Operational Vulnerability of the High Speed Rail Infrastructure in Malaysia from Climate Change RisksProceedings of The 21st National Convention on Civil Engineering (2016)
Warming of the climate system is unequivocal, and since the 1950s, many of the observed changes are unprecedented over decades to millennia. Globally the atmosphere and ocean has increasingly getting warmer, the amount of ice on the earth is decreasing, and sea level has risen. The current railway network in Malaysia, over the last decade, has been significantly affected by severe weather conditions such as rainfall, lightning, wind and very high temperatures. These extremes can lead to asset system failure, degraded operation and ultimately, delays to train services. Thus to avoid those disaster happen, such resilience infrastructure is a vital for the new proposed High Speed Railway from Kuala Lumpur, Malaysia to Singapore. Identifying new and innovative way of improving infrastructure, which is resilience during periods of severe weather conditions and as well will secure the operation of HSR once it is open. This study will be focus on the effect of climate change on HSR alignment design in Malaysia, including their operational requirements, local conditions including topographical and geological aspects, together with the operational requirements and local conditions to the design of infrastructure.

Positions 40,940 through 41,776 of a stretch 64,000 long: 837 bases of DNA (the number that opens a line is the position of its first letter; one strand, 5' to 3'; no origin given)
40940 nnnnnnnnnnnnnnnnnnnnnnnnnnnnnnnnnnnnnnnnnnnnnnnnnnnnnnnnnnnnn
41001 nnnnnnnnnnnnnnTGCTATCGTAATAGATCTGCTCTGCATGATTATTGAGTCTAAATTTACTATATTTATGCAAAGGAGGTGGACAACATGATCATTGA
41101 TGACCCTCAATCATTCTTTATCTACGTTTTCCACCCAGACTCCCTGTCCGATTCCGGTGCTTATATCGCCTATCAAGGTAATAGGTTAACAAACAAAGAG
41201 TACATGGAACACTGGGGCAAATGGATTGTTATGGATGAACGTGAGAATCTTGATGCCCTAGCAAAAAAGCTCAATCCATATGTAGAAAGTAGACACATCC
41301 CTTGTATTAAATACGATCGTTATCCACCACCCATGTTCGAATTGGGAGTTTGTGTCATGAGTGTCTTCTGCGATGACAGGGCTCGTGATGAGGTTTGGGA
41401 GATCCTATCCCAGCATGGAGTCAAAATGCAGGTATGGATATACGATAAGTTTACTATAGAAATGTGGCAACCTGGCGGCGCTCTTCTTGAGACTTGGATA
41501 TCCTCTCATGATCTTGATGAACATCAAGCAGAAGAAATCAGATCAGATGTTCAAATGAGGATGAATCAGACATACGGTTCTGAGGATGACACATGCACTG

- High speed rail system,
- Climate Change,
Publication DateJune 28, 2016
Citation InformationBinti Saadin, S.L., Kaewunruen, S., Jaroszweski, D. (2016) 'Operational Vulnerability of the High Speed Rail Infrastructure in Malaysia from Climate Change Risks', Proceedings of The 21st National Convention on Civil Engineering, 28-30 June 2016, Songkhla, THAILAND. http://www.ncce21.org/home/index.php?l=th
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